A conversation bubbled up today between myself and a few colleagues at work. It was about illness, in particular measles and mumps. Then out of nowhere, a good friends said “and they’re even having Chicken Pox parties now.” Wait, what? A party where you go to get Chicken Pox? It couldn’t be true, could it? Well, it is true.
It seems like something that goes against every instinct of good parenting. As a dad of two little girls myself, I try to do everything I can to stop them getting sick. You can’t help sniffles and the occasional ear infection, especially once they start going to pre-school and kindergarten. But the idea of putting my girls in an environment that tries to intentionally give them the dreaded CP, well that just made me step back in amazement.
These “Exposure Parties” as they’re also known have been around for some time. I found several articles from medical journals dating back 5-6 years. Others say they have been around for decades, saying that they started re-appearing after the Varicella vaccine was licensed in 1995. Several major studies came to light around that time reporting the risks of the vaccine, including seizures, shingles, strokes and fever. Religion is also another reason the vaccine was avoided. And as the parties grow in popularity, the chances are you and your child(ren) may just get an invite.
The big question is, would you go?
To answer that, you’d probably need to know a little more about the parties and Chicken Pox. I researched several places, including trusted sources like Parenting Magazine and the AMA.
The typical Exposure Party seems to be an extreme social mixer, where children arrive at the home of a child with Chicken Pox and proceed to play together, sharing sippy cups and food trays, eating each other’s lollipops and candies and basically having as much physical interaction as possible. Yuck.
As Chicken Pox is highly contagious, the chances of your child picking up the disease from such a party are very high. It’s a kind of “you bring the jello, I’ll supply the sick kid” arrangement. The benefit of this is for everyone in the neighborhood to get their kids sick with Chicken Pox at the same time, and also to get them immune to the disease in future without the risks of the vaccine (more on that in a second).
Now, if you don’t already know, Chicken Pox brings with it a smorgasbord of dangerous symptoms and health problems. These risks include:
• Anywhere from 300 – 1500 blisters over the head and body.
• Bacterial infections of the blisters.
• Root cause of pneumonia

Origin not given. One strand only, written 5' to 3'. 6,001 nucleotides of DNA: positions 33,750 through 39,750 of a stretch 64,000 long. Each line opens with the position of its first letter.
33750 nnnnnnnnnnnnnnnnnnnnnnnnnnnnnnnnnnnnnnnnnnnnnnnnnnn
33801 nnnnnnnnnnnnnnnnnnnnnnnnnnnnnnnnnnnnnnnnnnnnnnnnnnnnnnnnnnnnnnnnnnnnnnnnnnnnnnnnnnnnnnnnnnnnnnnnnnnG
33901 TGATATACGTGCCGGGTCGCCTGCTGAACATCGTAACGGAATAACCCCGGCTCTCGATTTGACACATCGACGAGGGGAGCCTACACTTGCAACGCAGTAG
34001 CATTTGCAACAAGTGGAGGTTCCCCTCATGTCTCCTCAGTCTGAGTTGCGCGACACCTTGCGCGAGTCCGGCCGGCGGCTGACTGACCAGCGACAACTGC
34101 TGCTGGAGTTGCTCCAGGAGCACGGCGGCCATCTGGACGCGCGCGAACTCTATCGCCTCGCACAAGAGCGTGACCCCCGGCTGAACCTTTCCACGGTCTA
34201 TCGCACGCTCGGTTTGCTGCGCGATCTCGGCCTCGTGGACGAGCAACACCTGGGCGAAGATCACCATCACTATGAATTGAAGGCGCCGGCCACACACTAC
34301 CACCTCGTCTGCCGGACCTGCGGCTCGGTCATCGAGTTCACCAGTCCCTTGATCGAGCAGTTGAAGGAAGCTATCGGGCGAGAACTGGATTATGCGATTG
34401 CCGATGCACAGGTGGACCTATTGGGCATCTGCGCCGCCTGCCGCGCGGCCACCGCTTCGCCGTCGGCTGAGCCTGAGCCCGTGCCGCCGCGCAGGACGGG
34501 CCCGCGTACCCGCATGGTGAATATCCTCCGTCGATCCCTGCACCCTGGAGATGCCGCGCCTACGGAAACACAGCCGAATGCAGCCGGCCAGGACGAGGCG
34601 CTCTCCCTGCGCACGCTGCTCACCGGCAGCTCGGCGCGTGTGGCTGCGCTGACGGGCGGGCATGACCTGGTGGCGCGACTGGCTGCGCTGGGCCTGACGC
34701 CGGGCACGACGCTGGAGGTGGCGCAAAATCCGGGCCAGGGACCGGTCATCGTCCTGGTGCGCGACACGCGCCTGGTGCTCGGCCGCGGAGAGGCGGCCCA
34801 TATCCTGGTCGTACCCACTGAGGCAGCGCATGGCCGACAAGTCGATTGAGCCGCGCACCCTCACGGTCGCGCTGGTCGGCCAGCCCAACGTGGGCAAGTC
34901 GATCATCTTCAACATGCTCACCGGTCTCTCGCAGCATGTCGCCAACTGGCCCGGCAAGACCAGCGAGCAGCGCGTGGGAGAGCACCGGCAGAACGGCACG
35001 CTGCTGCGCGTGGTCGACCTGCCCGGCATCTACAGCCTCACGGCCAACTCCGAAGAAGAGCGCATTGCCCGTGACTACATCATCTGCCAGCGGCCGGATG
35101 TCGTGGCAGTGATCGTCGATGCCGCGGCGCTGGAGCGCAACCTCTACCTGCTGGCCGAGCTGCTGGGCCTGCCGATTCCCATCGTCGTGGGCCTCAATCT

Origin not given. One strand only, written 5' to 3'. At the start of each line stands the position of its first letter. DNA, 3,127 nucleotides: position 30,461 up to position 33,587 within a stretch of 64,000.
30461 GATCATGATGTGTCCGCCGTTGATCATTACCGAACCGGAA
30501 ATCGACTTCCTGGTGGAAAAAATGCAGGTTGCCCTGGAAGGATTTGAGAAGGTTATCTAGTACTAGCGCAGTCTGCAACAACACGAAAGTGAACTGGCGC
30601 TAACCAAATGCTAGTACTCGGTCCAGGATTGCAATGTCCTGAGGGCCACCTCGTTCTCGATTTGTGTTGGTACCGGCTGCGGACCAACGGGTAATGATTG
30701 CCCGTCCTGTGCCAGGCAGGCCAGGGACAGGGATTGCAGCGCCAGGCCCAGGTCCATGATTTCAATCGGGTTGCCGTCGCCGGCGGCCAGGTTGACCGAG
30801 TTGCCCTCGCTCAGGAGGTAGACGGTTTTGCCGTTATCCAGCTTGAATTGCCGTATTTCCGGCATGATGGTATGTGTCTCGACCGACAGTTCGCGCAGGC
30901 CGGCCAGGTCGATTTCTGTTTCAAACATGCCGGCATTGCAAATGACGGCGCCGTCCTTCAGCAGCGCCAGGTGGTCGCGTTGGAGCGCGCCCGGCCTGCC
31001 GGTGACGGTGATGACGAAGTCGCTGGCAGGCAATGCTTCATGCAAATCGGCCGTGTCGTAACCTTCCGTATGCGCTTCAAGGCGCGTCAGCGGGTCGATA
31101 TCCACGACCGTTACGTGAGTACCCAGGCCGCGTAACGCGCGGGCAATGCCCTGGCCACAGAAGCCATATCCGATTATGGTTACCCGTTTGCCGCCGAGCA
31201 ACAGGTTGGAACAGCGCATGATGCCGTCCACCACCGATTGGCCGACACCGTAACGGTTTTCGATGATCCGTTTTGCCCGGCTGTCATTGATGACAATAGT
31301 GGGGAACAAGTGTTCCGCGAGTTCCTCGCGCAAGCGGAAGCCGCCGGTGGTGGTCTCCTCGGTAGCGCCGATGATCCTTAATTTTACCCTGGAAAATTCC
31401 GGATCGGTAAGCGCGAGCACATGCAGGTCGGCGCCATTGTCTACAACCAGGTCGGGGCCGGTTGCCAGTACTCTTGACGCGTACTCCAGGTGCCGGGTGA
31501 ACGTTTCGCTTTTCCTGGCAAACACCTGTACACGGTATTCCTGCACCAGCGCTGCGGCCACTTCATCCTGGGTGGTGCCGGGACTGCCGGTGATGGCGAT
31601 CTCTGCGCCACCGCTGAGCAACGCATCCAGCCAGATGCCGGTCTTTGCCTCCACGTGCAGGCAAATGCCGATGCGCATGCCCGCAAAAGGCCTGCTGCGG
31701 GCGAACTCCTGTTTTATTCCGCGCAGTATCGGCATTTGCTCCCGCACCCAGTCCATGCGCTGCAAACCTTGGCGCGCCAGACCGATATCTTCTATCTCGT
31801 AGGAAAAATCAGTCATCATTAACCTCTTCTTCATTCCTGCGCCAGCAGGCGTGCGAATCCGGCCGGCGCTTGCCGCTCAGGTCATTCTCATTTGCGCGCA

• Important risk factor in streptococcal disease
• Risk of fatality (1 in 10,000)
I don’t know about you, but if someone told me those risks, I would run hastily in the opposite direction from that party. Life is risky enough, why put your child in more danger? Well, it seems that many concerned parents would still rather expose their children to the virus than the vaccine.
I did a little research (stress “little” here, I spent hours on this, you should spend way more time) on the Varicella vaccine and it’s definitely a polarizing issue. It seems that strokes were tied to the vaccine for some time, although a study published in the journal “Pediatrics” now offers evidence that the Chicken Pox vaccine has no correlation to strokes and/or brain inflammation in children.
That’s not the end of the story though. The same journal also published articles that showed the dangers of the vaccines, including one about a case of severe varicella in a child who received the vaccine (this particular child had T-Cell dysfunction).
And the Baltimore Chronicle concluded recently that wholesale vaccinations for HepB, MMR, DPT and Chickenpox are just not worth the risk.
So as a parent concerned with the health and well-being of your child, what do you do? My advice is to talk to your pediatrician and your family practitioner. Tell them your concerns, and talk to them about these “exposure parties.” I have found arguments both for and against these parties, and at the moment I’m siding with the vaccine over the Chicken Pox social. But, like any good parent, you need to make up your own mind based on your own research and your own particular situation and family health history. Let us know what you find out, and if you have actually been to one of these unusual get-togethers.